An experimental evaluation and analysis of database cracking

Very Large Data Bases |

Published by Springer Berlin Heidelberg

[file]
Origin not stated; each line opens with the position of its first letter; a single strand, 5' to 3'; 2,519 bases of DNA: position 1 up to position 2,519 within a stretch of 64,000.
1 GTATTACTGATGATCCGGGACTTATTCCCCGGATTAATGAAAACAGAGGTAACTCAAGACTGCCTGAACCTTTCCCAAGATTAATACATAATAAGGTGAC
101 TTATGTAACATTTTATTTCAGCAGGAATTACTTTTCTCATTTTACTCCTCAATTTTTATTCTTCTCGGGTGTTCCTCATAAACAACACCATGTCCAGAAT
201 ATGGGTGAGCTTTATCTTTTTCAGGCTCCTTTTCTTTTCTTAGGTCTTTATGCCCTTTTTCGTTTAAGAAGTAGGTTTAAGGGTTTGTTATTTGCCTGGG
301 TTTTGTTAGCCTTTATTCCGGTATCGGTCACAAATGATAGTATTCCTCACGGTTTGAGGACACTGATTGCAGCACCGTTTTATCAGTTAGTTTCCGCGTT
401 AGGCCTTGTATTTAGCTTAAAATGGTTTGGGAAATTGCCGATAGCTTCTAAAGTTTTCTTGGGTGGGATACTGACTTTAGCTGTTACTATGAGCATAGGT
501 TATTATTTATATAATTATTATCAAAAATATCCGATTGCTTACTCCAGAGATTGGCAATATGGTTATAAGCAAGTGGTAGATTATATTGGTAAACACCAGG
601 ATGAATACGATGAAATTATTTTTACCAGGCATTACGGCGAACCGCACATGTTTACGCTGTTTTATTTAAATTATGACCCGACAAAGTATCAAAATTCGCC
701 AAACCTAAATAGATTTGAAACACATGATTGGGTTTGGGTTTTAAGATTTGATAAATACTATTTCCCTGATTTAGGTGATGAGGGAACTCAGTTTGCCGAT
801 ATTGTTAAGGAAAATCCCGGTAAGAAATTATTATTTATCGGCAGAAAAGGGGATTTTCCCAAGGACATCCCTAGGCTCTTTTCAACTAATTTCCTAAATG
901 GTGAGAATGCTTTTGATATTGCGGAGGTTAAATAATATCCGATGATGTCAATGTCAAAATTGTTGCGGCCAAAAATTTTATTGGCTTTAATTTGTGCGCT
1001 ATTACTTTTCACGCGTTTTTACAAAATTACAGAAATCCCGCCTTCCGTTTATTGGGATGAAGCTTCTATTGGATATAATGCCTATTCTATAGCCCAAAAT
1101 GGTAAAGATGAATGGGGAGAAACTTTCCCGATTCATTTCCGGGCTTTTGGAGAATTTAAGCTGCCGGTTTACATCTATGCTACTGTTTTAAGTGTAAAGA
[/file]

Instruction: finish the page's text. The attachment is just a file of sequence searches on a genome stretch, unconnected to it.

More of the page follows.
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Database cracking has been an area of active research in recent years. The core idea of database cracking is to create indexes adaptively and incrementally as a side product of query processing. Several works have proposed different cracking techniques for different aspects including updates, tuple reconstruction, convergence, concurrency control, and robustness. Our 2014 VLDB paper “The Uncracked Pieces in Database Cracking” (PVLDB 7:97—108, 2013/VLDB 2014) was the first comparative study of these different methods by an independent group. In this article, we extend our published experimental study on database cracking and bring it to an up-to-date state. Our goal is to critically review several aspects, identify the potential, and propose promising directions in database cracking. With this study, we hope to expand the scope of database cracking and possibly leverage cracking in database engines other than MonetDB. We repeat several prior database cracking works including the core cracking algorithms as well as three other works on convergence (hybrid cracking), tuple reconstruction (sideways cracking), and robustness (stochastic cracking), respectively. Additionally to our conference paper, we now also look at a recently published study about CPU efficiency (predication cracking). We evaluate these works and show possible directions to do even better. As a further extension, we evaluate the whole class of parallel cracking algorithms that were proposed in three recent works. Altogether, in this work we revisit 8 papers on database cracking and evaluate in total 18 cracking methods, 6 sorting algorithms, and 3 full index structures. Additionally, we test cracking under a variety of experimental settings, including high selectivity (Low selectivity means that many entries qualify. Consequently, a high selectivity means, that only few entries qualify) queries, low selectivity queries, varying selectivity, and multiple query access patterns. Finally, we compare cracking against different sorting algorithms as well as against different main memory optimized indexes, including the recently proposed adaptive radix tree (ART). Our results show that: (1) the previously proposed cracking algorithms are repeatable, (2) there is still enough room to significantly improve the previously proposed cracking algorithms, (3) parallelizing cracking algorithms efficiently is a hard task, (4) cracking depends heavily on query selectivity, (5) cracking needs to catch up with modern indexing trends, and (6) different indexing algorithms have different indexing signatures.